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The following information is provided by the Center for REALTOR® Development, with assistance from Lauren Hampton and the Podfly editorial team, and is a recap of Center for REALTOR® Development Podcast episode 14. (This is part two of a two-part series that focuses on the senior market. Part one in episode 13 focused on the different lifestyle options seniors choose for housing.)

Here in part two, Barbara Boone McGinnis, CELA, and podcast host Monica Neubauer discuss estate planning, probate and trusts, and how to approach these topics as a real estate professional. Keep in mind that as a real estate professional, you cannot practice law and may need to recommend your client take the issue to a qualified attorney or elder law professional.

Boone McGinnis is certified as an elder law attorney by the National Elder Law Foundation, and as a Certified Elder Law Specialist by the Tennessee Commission on CLE and Specialization. She is also a VA-accredited attorney. Before receiving her license to practice law in Tennessee, Boone McGinnis spent more than 20 years as a registered nurse and gerontological nurse practitioner.

Boone McGinnis works at Takacs McGinnis Elder Care Law, a law firm that specializes in elder law. Her primary focus is helping older people (or the families that care for older people) navigate the healthcare system, estate planning, asset protection, and post-mortem issues.

REALTORS® get called in sometimes when their clients may need to be referred to other professionals first. Having an elder care attorney on your extended support and referral team may make sense, especially if your serve or encounter mature clients often.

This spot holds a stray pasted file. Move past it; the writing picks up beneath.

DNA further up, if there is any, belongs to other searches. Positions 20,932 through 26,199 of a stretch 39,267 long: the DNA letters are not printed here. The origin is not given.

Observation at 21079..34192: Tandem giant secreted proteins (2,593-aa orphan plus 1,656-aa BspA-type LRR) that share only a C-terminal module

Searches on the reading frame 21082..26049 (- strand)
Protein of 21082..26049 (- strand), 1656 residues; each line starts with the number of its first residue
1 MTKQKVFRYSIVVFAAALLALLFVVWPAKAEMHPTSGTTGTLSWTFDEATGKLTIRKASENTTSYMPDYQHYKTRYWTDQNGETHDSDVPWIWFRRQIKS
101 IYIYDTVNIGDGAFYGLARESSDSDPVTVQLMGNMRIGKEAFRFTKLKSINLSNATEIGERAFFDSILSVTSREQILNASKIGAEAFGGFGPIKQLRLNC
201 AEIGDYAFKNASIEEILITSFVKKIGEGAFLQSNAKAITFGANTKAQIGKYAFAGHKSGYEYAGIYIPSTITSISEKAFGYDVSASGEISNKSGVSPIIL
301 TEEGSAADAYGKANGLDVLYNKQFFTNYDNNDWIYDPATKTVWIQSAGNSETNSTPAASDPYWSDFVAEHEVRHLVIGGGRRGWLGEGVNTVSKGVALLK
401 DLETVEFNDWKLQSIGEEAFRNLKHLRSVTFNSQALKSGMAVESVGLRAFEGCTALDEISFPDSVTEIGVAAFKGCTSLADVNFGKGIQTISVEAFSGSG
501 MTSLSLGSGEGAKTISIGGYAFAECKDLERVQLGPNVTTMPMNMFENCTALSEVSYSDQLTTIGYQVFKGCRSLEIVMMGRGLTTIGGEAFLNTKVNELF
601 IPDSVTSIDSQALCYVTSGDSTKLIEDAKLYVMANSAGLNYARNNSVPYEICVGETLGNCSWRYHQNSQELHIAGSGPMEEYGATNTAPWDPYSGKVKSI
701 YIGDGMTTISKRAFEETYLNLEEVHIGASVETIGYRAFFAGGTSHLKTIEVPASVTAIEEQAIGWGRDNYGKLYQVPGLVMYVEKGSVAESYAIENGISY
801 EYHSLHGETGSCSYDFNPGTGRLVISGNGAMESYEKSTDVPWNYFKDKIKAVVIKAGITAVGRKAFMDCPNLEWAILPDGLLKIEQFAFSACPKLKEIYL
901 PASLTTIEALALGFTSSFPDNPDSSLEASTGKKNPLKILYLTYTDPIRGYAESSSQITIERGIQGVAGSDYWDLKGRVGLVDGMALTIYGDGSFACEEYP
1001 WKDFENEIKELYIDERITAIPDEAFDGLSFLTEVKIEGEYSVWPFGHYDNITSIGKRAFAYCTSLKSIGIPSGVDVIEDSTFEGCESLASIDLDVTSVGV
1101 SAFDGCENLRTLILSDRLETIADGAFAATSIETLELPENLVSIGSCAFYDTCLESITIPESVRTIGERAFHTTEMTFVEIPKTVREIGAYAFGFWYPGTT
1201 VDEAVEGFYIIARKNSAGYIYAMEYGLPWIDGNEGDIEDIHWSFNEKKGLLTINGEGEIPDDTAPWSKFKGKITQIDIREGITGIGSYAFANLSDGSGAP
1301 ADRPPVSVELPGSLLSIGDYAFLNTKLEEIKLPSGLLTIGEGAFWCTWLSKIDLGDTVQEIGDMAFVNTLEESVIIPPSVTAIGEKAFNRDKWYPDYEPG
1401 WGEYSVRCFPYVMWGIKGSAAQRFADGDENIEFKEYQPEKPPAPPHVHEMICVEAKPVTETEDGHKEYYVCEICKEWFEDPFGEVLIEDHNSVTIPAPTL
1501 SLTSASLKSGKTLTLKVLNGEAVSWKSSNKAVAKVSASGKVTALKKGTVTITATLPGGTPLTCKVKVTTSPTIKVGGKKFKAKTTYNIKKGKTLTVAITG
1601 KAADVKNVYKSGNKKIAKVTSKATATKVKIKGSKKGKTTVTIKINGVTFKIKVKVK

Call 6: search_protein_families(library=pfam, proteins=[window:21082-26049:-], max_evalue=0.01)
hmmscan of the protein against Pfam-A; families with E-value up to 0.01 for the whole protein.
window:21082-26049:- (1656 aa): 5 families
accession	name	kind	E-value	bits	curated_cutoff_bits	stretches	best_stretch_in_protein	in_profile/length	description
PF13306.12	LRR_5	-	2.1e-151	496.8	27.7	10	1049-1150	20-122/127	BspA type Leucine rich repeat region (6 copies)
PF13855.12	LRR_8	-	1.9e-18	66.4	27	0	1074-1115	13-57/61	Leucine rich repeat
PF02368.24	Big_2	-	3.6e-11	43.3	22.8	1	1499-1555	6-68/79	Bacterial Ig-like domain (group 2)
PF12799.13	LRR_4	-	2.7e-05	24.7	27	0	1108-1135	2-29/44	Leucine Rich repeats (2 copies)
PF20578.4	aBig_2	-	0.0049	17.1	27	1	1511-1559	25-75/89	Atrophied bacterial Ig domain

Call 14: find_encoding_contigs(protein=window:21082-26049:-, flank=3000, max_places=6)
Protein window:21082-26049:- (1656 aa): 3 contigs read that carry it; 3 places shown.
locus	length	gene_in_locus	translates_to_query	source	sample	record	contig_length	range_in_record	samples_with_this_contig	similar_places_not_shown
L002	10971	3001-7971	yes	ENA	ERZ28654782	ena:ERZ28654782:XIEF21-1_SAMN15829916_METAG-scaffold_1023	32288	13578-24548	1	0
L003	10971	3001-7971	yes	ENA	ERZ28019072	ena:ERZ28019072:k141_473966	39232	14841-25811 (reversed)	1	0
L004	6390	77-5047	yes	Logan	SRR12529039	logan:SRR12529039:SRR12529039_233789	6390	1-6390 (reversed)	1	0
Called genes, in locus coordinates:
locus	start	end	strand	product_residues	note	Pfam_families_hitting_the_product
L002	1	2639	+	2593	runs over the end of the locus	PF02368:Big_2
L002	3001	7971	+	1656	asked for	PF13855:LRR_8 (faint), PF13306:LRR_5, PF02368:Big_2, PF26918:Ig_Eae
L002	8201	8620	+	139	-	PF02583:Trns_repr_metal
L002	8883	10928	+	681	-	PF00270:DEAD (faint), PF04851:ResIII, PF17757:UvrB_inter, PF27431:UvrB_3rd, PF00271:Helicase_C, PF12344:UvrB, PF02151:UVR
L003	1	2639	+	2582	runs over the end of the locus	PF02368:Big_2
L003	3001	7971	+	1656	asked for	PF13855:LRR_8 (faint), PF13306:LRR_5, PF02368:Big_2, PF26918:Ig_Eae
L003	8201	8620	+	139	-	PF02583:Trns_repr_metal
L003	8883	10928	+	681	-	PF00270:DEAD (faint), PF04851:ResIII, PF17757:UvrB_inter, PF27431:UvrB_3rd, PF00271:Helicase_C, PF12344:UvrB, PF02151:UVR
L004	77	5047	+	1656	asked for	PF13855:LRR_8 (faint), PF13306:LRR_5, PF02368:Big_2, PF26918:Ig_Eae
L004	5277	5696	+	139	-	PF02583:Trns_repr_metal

When people decide they need the help of an elder care attorney, what options do they have? It may seem expensive up front, but will likely save a client money in the long run. Many people are surprised by what elder care law firms can offer.

“Making sure other professionals are aware of us is really helpful, because REALTORS®, insurance agents, CFPs, accountants…those are advisors that tend to be in an adult’s life all along,” explains Boone McGinnis.

It’s important that other professionals, who have likely worked with adult clients for much of their lives, are aware of elder care law professionals. Fees for their services typically would be 1-2 months of nursing home care, so it’s affordable and reasonable value. Elder care law is a growing niche in the U.S.; it seems to resonate with younger people that are looking for a truly meaningful career.

Below are some of the legal issues that you could encounter as a real estate professional, and for which the services of an elder law attorney may be beneficial for your mature client and their family.

Estate Planning
Boone McGinnis and Neubauer talk about the importance of planning a will and what estate planning looks like for people. A will is a written declaration of what your wishes are for your assets are at your death. It is good for everyone to have, as well, as soon as they have something that’s worth protecting (assets, children). When it comes to estate planning, it should be thought of as a process, rather than an event. As our lives change, estate plans may change in focus.

Powers of Attorney (POA)
Estates often include Powers of Attorney (POA)—usually one for healthcare and one for general business purposes, which is what REALTORS® would likely be looking for. There are ordinary and extraordinary Powers of Attorney, and each one allows different scopes of authority.

When dealing with Powers of Attorney, it’s important to understand that every POA is not exactly the same, and understanding the authorities that are allowed. Some other documents that are part of estate planning are a HIPAA release, as well as a will substitute, like a trust.

“Some people get intimidated by the thought of a trust…it’s just a way of holding title of an asset for another person,” explains Boone McGinnis.